Beer and Skiing: Mandatory

By December 12, 2011 Drink More, Live More No Comments

There has been a long association between the two and if you ask any European, s/he would probably say the Après Ski is more important than the skiing. I grew up in Ontario (a.k.a. The Land of the $24 Two-Four) and after moving to BC was astounded to find how exceptionally higher the prices were for a decent beverage.

So did I avoid going broke and quit drinking? Hell no. I started brewing! Thus began the journey of my craft beer obsession; tasting great beer and making great beer. Nothing beats the artisan quality of small batch brewing and the risks brew masters take in the name of flavour.

I spend about 12 weeks of the year travelling the US for business. Along the way I have been to countless breweries tasting the local nectars. Beer may often be associated with us Canadians but when it comes to craft beer, the US west coast has us beat.

Winter Beers Hit List

This fall I made it my goal to try as many dark wintery beers on my travels as possible. Below are three of my favorites that I’d suggest you cheers to (About $7.99 US/ 6-Pack).

Sierra Nevada Celebration Ale 6.8%
A hoppy, dark, chocolaty beer; a darker version of the very popular Sierra Pale Ale. This beer inspired me to make my own hoppy IPA a few years ago. Its in-your-face mix of Centennial and Cascade hops will attract the IPA fans! Be careful with this one as it packs a punch and you might find yourself having a holiday nap.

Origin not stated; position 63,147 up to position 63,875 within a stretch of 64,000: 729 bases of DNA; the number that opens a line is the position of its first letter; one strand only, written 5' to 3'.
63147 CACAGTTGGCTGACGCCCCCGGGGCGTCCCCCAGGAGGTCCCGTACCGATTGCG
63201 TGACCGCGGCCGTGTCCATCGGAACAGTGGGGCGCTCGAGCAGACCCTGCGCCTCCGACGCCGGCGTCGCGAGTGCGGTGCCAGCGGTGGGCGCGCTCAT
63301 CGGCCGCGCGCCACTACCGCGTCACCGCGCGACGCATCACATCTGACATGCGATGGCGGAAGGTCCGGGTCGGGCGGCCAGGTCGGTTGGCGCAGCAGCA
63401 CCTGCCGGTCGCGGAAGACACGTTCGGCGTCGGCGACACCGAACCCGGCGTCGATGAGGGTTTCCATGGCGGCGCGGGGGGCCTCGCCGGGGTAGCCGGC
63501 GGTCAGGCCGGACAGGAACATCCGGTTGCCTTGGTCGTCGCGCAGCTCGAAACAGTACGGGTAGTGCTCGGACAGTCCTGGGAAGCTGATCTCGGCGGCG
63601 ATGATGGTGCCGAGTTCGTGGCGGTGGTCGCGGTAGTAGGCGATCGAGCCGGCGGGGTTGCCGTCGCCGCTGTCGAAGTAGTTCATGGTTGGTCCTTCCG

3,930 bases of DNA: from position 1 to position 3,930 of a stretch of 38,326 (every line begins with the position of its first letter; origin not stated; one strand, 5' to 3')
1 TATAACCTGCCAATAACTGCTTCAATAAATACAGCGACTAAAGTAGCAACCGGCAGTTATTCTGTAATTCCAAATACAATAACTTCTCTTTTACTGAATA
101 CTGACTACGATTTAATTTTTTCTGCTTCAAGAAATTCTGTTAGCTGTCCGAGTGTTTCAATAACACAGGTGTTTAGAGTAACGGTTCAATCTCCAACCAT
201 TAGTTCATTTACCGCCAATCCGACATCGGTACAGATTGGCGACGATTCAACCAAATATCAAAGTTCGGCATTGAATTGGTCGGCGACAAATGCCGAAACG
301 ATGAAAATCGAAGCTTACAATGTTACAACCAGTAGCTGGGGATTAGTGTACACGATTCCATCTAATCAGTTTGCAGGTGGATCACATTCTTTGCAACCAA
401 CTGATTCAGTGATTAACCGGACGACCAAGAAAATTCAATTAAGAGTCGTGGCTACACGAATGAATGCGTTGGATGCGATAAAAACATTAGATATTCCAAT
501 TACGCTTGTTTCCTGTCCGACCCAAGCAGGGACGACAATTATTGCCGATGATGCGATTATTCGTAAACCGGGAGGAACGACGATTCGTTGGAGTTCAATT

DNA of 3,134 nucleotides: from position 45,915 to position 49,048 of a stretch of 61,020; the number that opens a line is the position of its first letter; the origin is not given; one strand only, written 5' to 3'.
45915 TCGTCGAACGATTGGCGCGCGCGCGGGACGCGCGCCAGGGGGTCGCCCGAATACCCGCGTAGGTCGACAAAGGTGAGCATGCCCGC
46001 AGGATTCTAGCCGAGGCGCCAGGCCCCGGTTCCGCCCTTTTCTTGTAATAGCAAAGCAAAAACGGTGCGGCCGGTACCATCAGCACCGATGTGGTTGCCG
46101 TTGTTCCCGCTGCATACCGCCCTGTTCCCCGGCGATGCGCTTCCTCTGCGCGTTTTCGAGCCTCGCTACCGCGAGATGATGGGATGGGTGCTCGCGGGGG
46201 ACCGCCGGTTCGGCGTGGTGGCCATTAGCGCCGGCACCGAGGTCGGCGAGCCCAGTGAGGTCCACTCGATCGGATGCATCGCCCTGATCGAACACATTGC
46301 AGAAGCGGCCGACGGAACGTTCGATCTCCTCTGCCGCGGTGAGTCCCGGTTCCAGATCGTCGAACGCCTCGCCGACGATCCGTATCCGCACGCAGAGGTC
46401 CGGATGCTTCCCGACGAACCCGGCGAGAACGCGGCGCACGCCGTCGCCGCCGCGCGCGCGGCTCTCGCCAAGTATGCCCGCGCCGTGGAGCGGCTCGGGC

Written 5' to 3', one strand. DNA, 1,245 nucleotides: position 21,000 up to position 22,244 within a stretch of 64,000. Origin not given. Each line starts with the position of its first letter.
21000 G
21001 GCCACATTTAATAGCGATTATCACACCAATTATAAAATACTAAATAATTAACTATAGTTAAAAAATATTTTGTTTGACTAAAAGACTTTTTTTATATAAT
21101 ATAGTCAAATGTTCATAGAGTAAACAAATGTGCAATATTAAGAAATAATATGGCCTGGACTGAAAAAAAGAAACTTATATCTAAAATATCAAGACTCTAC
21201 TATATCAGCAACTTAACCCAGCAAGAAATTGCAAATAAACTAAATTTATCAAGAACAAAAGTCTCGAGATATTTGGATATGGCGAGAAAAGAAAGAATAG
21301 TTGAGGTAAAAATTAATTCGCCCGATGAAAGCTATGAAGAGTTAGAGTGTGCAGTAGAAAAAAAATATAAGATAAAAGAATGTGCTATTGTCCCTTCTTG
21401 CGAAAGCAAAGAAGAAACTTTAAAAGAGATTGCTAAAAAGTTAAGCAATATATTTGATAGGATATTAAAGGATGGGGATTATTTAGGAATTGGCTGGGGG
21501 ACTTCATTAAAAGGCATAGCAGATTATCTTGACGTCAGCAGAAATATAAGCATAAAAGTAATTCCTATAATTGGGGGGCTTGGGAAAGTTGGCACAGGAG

New Belgium Brewing Snow Cap 6.25%
If you have ever had New Belgium’s Fat Tire and wished it had more hops, you will love this beer. If you enjoy Ranger IPA this beer will be right up your alley! Another beer to be careful with as it will put you flat on your back. A great biscuit and caramel taste crowned with Centennial and Cascade hops. This beer has a different taste profile then you can traditionally expect from New Belgium. If you didn’t see the label you would assume it came from Ninkasi, or Elysian or another Washington state brewery who love using Cascade/centennial hops with big bold finishes.

Rogue Chocolate Stout
This is a stout and not a winter beer per se but it is a wonderful beer to drink when it is cold outside. The rich smooth chocolate taste will bring a chocolate lover to their knees. Offering a well-balanced taste, it is extremely easy to drink and I often find myself finished wondering where the rest of the bottle went. Good beer for the hop adverse pallets.

Honorable mentions

Deschutes Obsidian Stout – Found it served from Nitro in Coeur D’alene and it made me fall in love.

Alaskan Winter – Sweet and succulent, but I could only ever drink one at a time.

If you are looking to experiment with some great craft beers in Vancouver check out St. Augustine’s Craft BrewHouse and Kitchen on Commercial Drive.

Don’t be afraid to try something new. Go to the BIG beer fridge south of the border and grab something different. And most importantly, never forget to stuff a last-run beer in your ski bag!

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